In Australia, source-separated curbside collection is one method of resource recovery. Every urban domestic household is provided with three bins: one for recycling, another for general waste and another for garden materials - this bin is provided by the municipality if requested. Also, many households have compost bins; but this is not provided by the municipality. To encourage recycling, municipalities provide large recycle bins, which are larger than general waste bins.
Municipal, commercial and industrial, construction and demolition debris is dumped at landfills and some is recycled. Household disposal materials are segregated: recyclables sorted and made into new products, and unusable material is dumped in landfill areas. According to the ABS, the recycling rate is high and is 'increasing, with 99% of households reporting that they had recycled or reused within the past year (2003 survey), up from 85% in 1992'. This suggests that Australians are in favour of reduced or no landfilling and the recovery of materials through recycling. In 2002–03 '30% of materials from municipalities, 45% from commercial and industrial generators and 57% from construction and demolition debris' was recycled. Energy is produced is part of resource recovery as well: some landfill gas is captured for fuel or electricity generation, although this is considered the last resort, as the point of resource recovery is avoidance of landfill disposal altogether.
Resource recovery is a key component in a business' ability to maintaining ISO14001 accreditation. Companies are encouraged to improve their environmental efficiencies each year. One way to do this is by changing a company from a system of managing wastes to a resource recovery system (such as recycling: glass, food waste, paper and cardboard, plastic bottles etc.)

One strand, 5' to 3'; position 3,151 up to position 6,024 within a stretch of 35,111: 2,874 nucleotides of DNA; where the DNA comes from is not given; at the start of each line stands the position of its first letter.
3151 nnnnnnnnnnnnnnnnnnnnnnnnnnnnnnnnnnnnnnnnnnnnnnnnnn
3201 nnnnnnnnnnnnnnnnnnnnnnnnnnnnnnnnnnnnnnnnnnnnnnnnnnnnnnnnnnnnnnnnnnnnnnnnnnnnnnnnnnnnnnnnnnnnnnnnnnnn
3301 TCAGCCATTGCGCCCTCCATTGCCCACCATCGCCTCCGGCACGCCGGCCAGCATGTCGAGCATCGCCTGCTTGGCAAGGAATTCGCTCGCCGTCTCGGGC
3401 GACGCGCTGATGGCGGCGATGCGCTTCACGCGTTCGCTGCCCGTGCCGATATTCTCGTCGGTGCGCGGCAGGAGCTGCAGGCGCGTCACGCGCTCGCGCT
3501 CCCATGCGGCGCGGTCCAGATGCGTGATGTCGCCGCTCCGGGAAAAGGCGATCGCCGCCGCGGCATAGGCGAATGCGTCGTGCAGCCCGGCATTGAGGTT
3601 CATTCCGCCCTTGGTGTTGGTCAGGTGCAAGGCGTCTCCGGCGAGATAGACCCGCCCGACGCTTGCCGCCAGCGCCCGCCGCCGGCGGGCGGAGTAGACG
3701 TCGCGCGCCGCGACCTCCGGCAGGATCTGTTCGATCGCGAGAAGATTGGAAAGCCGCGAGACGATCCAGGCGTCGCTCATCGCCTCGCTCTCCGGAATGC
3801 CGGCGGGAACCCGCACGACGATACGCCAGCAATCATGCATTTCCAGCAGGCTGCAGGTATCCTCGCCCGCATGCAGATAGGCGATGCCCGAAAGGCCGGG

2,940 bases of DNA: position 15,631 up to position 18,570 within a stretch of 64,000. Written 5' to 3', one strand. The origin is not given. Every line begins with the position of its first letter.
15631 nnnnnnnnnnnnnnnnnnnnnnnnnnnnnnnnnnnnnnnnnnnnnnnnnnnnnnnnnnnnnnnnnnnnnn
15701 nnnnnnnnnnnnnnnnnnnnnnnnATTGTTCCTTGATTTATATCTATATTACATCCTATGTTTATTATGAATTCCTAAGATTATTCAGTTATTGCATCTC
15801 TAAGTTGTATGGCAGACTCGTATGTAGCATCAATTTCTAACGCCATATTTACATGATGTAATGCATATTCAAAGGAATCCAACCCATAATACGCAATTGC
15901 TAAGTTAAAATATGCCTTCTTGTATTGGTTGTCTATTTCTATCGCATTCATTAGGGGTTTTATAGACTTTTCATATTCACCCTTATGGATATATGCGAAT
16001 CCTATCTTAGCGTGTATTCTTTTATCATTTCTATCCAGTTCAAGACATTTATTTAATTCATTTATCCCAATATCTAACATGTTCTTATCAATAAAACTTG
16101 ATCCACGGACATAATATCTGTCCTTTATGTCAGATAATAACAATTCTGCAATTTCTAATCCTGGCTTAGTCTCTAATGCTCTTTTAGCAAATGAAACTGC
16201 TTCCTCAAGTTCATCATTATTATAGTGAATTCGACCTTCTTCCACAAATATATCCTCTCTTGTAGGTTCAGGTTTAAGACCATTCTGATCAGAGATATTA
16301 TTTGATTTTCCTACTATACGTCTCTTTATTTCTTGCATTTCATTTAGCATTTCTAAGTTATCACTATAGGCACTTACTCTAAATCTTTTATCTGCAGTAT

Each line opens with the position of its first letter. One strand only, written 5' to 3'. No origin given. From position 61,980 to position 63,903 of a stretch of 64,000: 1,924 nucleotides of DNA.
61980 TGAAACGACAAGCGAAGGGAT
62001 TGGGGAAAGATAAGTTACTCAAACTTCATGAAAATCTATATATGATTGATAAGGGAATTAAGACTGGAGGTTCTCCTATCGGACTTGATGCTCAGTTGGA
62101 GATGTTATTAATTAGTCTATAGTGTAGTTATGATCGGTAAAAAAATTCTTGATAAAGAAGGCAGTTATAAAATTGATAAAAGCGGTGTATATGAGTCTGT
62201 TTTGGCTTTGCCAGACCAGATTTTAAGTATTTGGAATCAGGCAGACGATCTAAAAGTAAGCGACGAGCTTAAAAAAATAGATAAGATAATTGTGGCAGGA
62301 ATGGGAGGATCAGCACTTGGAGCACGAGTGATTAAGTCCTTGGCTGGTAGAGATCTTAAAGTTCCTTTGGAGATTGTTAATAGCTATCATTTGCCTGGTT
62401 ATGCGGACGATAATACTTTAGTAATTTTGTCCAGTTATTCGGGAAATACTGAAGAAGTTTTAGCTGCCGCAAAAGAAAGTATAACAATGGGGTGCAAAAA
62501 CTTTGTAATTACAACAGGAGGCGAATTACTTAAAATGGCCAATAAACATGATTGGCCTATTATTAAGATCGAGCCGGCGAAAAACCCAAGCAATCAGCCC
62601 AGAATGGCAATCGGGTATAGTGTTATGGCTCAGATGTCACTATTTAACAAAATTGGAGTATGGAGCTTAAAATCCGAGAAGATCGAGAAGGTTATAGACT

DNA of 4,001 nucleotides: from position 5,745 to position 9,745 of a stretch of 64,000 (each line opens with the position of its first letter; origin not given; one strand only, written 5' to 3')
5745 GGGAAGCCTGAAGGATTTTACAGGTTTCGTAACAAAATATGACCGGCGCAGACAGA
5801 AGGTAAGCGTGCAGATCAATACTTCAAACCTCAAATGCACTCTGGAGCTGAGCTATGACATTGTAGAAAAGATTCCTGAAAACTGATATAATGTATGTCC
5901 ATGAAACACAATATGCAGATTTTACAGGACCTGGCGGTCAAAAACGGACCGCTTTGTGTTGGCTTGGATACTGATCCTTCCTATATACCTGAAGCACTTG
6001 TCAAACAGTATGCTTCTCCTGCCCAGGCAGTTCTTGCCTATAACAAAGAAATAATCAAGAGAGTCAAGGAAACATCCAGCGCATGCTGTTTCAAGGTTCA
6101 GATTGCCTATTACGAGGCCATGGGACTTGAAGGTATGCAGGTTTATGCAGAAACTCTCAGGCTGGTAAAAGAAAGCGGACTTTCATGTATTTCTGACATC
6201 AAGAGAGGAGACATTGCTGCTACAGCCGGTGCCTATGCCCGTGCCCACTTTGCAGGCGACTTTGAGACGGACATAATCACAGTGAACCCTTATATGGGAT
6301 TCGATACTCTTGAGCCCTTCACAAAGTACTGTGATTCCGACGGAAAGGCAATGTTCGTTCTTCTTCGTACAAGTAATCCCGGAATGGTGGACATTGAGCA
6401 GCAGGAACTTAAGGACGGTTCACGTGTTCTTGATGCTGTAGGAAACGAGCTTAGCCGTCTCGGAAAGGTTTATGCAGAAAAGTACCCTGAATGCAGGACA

Education and awareness in the area of resource recovery is increasingly important from a global perspective of resource management. The Talloires Declaration is a declaration for sustainability concerned about the unprecedented scale and speed of environmental pollution and degradation, and the depletion of natural resources. Local, regional, and global air pollution; accumulation and distribution of toxic wastes; destruction and depletion of forests, soil, and water; depletion of the ozone layer and emission of "green house" gases threaten the survival of humans and thousands of other living species, the integrity of the earth and its biodiversity, the security of nations, and the heritage of future generations. Several universities have implemented the Talloires Declaration by establishing environmental management and resource recovery programs. University and vocational education are promoted by various organizations, e.g. WAMITAB and Chartered Institution of Wastes Management. Many supermarkets encourage customers to use their reverse vending machines to deposit used purchased containers and receive a refund from the recycling fees. Brands that manufacture such machines include Tomra and Envipco.
Extended producer responsibility
Extended producer responsibility (EPR) is a strategy designed to promote the integration of all costs associated with products throughout their life cycle (including end-of-life disposal costs) into the market price of the product. Extended producer responsibility is meant to impose accountability over the entire lifecycle of products and packaging introduced to the market. This means that firms which manufacture, import and/or sell products are required to be responsible for the products after their useful life as well as during manufacture.
- Food scraps recycling
- Industrial symbiosis
- Food waste
- Curb Mining
- "What is Resource Recovery?"
- "California Resource Recovery Association"
- "Maine Resource Recovery Association"
- "Northeast Resource Recovery Association"
- Envirowise UK Portal
- "Northeast Recycling Council, Inc."